The territory of the Caucasus region was inhabited by Homo erectus since the Paleolithic Era. In 1991, early human (that is, hominin) fossils dating back 1.8 million years were found at the Dmanisi archaeological site in Georgia. Scientists now classify the assemblage of fossil skeletons as the subspecies Homo erectus georgicus.<ref>Şablon:Cite news</ref>
The site yields the earliest unequivocal evidence for presence of early humans outside the African continent;<ref>Vekua, A., Lordkipanidze, D., Rightmire, G. P., Agusti, J., Ferring, R., Maisuradze, G., et al. (2002). A new skull of early Homo from Dmanisi, Georgia. Science, 297:85–9.</ref> and the Dmanisi skulls are the five oldest hominins ever found outside Africa, thereby doubling the presumed age of the human migration outside the continent.<ref name=nature>Şablon:Cite journal</ref>
Under Ashurbanipal (669–627 BC) the boundaries of the Assyrian Empire reached as far as the Caucasus Mountains. Later ancient kingdoms of the region included Armenia, Albania, Colchis and Iberia, among others. These kingdoms were later incorporated into various Iranian empires, including Media, the Achaemenid Empire, Parthia, and the Sassanid Empire, who would altogether rule the Caucasus for many hundreds of years. In 95–55 BC under the reign of Armenian king of kings Tigranes the Great, the Kingdom of Armenia became an empire, growing to include: Kingdom of Armenia, vassals Iberia, Albania, Parthia, Atropatene, Mesopotamia, Cappadocia, Cilicia, Syria, Nabataean kingdom, and Judea. By the time of the first century BC, Zoroastrianism had become the dominant religion of the region; however, the region would go through two other religious transformations. Owing to the strong rivalry between Persia and Rome, and later Byzantium, the latter would invade the region several times, although it was never able to hold the region.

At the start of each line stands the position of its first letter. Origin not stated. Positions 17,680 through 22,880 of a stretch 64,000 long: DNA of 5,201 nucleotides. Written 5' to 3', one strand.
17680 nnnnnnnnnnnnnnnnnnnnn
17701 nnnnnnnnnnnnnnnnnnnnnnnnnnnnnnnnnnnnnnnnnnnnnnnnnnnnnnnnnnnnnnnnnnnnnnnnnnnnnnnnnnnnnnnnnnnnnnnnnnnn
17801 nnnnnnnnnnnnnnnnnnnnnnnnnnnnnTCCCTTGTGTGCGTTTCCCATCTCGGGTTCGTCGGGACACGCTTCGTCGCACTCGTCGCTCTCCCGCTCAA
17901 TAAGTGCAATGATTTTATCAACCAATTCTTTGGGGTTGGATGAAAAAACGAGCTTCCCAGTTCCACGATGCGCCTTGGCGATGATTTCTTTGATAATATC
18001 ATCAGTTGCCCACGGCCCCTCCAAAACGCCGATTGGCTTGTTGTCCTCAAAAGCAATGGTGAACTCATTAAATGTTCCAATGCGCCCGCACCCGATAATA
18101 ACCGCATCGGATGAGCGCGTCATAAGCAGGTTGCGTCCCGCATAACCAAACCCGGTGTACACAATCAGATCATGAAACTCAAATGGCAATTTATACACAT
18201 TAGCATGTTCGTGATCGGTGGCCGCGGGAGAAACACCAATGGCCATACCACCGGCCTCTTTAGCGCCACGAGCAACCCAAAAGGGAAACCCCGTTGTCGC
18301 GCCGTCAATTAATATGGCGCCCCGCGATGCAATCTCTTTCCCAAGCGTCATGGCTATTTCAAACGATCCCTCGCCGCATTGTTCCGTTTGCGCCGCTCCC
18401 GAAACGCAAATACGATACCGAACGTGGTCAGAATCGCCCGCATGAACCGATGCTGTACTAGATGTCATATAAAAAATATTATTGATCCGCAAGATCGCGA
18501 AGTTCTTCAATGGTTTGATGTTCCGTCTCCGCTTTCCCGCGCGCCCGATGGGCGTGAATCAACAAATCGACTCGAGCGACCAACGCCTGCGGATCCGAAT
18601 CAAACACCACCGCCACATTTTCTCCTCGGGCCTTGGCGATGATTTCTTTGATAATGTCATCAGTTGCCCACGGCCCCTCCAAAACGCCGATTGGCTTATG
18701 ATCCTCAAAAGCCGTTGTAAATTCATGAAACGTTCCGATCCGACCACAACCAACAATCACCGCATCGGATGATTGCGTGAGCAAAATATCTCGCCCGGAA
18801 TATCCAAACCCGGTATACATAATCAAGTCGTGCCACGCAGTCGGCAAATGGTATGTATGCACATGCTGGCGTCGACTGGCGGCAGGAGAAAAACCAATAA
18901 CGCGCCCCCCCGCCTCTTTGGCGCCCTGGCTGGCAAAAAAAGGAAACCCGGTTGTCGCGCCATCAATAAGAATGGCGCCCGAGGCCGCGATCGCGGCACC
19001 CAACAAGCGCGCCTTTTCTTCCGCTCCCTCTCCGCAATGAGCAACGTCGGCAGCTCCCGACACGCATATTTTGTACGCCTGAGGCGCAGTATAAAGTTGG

As the Arsacid dynasty of Armenia (an eponymous branch of the Arsacid dynasty of Parthia) was the first nation to adopt Christianity as state religion (in 301 AD), and Caucasian Albania and Georgia had become Christian entities, Christianity began to overtake Zoroastrianism and pagan beliefs. With the Muslim conquest of Persia, large parts of the region came under the rule of the Arabs, and Islam penetrated into the region.<ref>Şablon:Cite book</ref> In the 10th century, the Alans (proto-Ossetians)<ref name="Great Soviet Encyclopedia">Şablon:Cite web</ref> founded the Kingdom of Alania, that flourished in the Northern Caucasus, roughly in the location of latter-day Circassia and modern North Ossetia–Alania, until its destruction by the Mongol invasion in 1238–39. In the 12th century, the Georgian king David the Builder drove the Muslims out from Caucasus and made the Kingdom of Georgia a strong regional power. In 1194–1204 Georgian Queen Tamar's armies crushed new Seljuk Turkish invasions from the south-east and south and launched several successful campaigns into Seljuk Turkish-controlled Southern Armenia. The Georgian Kingdom continued military campaigns in the Caucasus region. As a result of her military campaigns and the temporary fall of the Byzantine Empire in 1204, Georgia became the strongest Christian state in the whole Near East area, encompassing most of the Caucasus stretching from Northern Iran and Northeastern Turkey to the North Caucasus. The Caucasus region would later be conquered by the Ottomans, Mongols, local kingdoms and khanates, as well as, once again, Iran.